Tunisia: Risk Assessment
Country Risk Rating
Business Climate Rating
- Progressive political transition
- IMF extended credit facility
- Economy in the process of diversification and a fairly skilled workforce
- Proximity of the European market and association agreement with the EU
- Tourist potential
- Mining production (phosphates and oil)
- High social and geographical inequalities and informal economy (50%)
- High unemployment rate, mainly among young people
- Significant economic weight of agriculture
- Tourism sector facing political and security problems and increased competition
- Social tensions leading to the proliferation of demonstrations and social unrest, particularly in the mining sector
- Imbalance of structural public accounts and significant increase in foreign indebtedness
Weak Growth in 2018
The recovery in 2017 driven mainly by the good performance of the agricultural sector and services should be consolidated in 2018. Activity was, however, negatively impacted by weak growth in the manufacturing sector and a decline in mining production. In 2018, the rise in foreign demand, supported by the expected growth of the European economies and the increase in competitiveness related to the depreciation of the dinar, is expected to favor the rise in manufacturing exports.
However, the rise in production prices could limit the growth of businesses heavily dependent on imports. Social tensions and the multiplication of strikes and social movements could, as in 2017, limit the expansion of the mining sector. The tourism and transport sectors will continue their recovery thanks to the efforts made by the authorities to improve security and the fight against the terrorism, in addition to the promotional effort generating a renewed interest in Tunisia as a tourist destination. On the domestic demand side, the increase in the general level of prices generated by the rise in VAT is likely to continue to constrain household consumption. Subsidy reform, as well as wage increases combined with dinar pressures, are prone to fuelling inflation, which is not expected to weaken in 2018.
Twin Deficits and Significant Debt
The Tunisian fiscal situation has deteriorated sharply since 2011, recording substantial fiscal deficits and a significant increase in debt. Despite the support of the International Monetary Fund, authorities are finding it increasingly difficult to implement the reforms required to consolidate public finances. The public deficit has largely exceeded the target set in the 2017 finance law driven by a notable increase in current expenditure and interest on the public debt. The financing of the budget deficit was largely provided by external resources, including 2.423 billion Tunisian dinars from Qatar and 768 million Tunisian dinars from the European Union. The government plans to reduce the public deficit below the 5% mark in 2018, but this goal is ambitious. While payroll is one of the largest budget spending items, civil servants’ salaries are expected to fall slightly in 2018. The government intends, in fact, to honor the agreement signed with the Tunisian General Labour Union (UGTT), the main central trade union of the country, by increasing wages, and to offset this increase by suspending public service recruitment, and the non-replacement of retired employees. Direct and indirect taxes are expected, however, to increase, including a 1% VAT increase. Still on the rise, the debt trajectory remains worrying, especially since foreign debt is growing. Debt service is the second budgetary spending item and the repayment of maturities with international donors weighs on the foreign exchange reserves, which corresponds to 101 days of imports in September 2017 (USD 5.385 billion), against 111 days in the previous year. The management of the exchange rate, through the interventions of the Central Bank of Tunisia, has only become more difficult. In 2017, the dinar exchange rate depreciated by 16.7% against the euro and by 4.1% against the US dollar.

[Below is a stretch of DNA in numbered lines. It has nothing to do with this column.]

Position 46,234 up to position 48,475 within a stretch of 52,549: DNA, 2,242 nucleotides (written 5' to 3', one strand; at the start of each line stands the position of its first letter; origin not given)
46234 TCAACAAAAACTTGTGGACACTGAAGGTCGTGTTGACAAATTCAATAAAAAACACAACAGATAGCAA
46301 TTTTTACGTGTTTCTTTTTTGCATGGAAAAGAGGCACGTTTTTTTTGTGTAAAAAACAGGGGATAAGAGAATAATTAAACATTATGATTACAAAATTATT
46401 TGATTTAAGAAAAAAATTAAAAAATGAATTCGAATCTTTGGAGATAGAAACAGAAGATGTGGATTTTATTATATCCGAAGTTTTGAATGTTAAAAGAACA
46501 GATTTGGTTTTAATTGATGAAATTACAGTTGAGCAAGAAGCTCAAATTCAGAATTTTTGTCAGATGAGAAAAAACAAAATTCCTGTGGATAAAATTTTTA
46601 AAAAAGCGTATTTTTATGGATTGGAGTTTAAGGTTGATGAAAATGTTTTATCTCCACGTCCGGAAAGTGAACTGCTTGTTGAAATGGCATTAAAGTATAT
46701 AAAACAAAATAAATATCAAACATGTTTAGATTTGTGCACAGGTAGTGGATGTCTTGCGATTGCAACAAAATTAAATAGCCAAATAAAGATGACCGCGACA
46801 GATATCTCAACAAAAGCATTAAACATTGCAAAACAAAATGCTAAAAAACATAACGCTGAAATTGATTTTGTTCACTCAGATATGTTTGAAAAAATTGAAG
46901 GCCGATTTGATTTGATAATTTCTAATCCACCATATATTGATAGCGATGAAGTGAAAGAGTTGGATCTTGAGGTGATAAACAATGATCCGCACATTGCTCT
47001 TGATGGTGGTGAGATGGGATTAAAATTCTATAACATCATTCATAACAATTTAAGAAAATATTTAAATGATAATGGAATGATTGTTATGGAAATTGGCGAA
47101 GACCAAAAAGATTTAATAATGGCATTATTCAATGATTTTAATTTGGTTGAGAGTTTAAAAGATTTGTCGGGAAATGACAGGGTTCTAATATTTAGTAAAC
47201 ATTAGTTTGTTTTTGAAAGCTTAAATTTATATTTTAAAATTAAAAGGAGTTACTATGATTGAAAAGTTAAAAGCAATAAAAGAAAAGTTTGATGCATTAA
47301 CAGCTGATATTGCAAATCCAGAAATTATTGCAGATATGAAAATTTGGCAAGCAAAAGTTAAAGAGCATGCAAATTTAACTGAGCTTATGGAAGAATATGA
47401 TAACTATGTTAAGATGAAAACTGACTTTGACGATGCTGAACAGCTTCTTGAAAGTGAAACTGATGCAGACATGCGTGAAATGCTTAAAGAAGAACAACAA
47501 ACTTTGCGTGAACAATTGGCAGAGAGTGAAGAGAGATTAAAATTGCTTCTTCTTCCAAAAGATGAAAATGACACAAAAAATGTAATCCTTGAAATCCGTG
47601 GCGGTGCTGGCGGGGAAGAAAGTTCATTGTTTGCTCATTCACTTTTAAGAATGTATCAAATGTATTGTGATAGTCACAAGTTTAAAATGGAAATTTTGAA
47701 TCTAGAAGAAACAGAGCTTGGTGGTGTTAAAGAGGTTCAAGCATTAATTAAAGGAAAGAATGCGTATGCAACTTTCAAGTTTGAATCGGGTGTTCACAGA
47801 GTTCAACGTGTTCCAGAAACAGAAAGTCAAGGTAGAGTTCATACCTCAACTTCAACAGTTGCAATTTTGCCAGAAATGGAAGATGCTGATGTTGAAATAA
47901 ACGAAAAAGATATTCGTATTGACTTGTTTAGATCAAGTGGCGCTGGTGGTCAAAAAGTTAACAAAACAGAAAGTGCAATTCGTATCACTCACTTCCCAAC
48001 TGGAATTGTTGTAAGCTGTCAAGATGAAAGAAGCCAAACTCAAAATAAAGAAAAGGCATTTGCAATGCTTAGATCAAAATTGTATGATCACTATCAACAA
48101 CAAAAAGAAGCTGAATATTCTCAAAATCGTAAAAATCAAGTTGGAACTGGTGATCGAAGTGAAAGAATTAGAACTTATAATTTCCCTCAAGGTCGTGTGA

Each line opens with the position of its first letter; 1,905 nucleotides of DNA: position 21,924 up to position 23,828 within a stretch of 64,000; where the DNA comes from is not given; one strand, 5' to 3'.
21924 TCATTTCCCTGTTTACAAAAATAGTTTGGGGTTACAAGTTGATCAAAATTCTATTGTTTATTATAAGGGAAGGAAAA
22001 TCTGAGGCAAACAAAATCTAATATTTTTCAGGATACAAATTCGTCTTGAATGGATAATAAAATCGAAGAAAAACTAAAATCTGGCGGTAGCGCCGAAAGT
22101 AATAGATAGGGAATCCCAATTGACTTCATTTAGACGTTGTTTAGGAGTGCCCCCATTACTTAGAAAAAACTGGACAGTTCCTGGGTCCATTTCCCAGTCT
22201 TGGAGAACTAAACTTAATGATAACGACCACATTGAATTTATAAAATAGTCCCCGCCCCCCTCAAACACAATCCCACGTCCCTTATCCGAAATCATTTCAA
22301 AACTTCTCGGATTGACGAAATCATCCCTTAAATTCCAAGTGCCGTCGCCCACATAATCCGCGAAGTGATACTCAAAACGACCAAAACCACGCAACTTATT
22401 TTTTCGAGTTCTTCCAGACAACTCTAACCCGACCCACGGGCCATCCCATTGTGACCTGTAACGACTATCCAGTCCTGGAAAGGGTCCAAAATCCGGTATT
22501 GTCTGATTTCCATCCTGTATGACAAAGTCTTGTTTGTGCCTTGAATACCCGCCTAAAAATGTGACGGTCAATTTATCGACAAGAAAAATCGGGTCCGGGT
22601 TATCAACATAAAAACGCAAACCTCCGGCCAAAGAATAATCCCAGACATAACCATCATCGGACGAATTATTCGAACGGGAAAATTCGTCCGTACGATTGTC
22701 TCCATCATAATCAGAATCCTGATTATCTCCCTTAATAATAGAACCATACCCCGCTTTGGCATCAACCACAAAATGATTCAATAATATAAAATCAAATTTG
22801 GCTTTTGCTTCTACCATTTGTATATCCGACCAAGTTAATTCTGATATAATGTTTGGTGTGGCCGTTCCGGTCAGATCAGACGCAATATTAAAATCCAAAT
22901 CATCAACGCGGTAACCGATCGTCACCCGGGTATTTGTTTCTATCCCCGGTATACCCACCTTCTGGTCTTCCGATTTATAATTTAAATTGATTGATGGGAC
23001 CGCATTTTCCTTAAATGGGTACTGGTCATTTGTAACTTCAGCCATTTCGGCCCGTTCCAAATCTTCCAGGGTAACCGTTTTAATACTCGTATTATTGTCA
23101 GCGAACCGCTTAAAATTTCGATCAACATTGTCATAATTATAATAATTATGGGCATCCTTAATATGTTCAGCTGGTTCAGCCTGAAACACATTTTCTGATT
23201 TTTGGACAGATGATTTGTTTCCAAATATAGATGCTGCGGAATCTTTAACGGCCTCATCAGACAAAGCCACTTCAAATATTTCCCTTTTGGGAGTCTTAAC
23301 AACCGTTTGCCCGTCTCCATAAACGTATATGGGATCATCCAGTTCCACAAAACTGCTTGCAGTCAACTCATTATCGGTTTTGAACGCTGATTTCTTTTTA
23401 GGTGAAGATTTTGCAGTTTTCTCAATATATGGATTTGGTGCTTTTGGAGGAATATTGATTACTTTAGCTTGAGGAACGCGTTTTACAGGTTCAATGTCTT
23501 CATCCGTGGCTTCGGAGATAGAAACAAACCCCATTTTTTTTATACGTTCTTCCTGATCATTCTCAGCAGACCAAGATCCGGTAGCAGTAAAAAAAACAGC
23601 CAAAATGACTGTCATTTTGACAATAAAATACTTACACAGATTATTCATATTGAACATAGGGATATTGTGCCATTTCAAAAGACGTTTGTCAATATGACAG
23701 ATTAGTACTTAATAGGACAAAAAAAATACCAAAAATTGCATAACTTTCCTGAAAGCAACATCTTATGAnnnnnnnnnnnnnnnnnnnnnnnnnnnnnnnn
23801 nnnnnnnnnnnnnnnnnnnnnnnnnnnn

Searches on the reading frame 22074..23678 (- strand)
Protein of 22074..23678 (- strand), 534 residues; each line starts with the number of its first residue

The current account deficit widened in 2017. The strengthening of exports in 2017 did not lead to a contraction of the trade deficit, given the sharp acceleration of imports, energy imports in particular. The balance of services and revenues has, however, improved. Although the positive momentum for exports and tourism revenue will continue in 2018, the current account will remain largely in deficit.
A Democratic Transition That is Running Out of Steam
After more than a year in power, the coalition led by Prime Minister Youssef Chahed appointed in August 2016 continues to face multiple challenges. Despite efforts to improve the security situation, the government is struggling to meet its economic and social commitments and is still faced with a growing number of strikes and protests. This deadlock situation resulted in the dismissal of the financial and education ministers and led to Youssef Chaed reshuffling his cabinet in September 2017. He consulted with major political parties and trade unions beforehand, but it ultimately led to increased representation of the Nidaa Tounes (NT) party with the return of some figures from the old regime. Although Nidaa Tounes remains in the majority and the coalition with El Nahda is not challenged, the voices of the opposition and civil society fear a gradual return to a presidential regime. In fact, a constitutional revision was brought about by the head of state, President Beji Caid Essebsi, now 91 years old. The municipal elections that were intended to anchor the democratic process at the local level and initially planned for December 2017 have been postponed until 2018.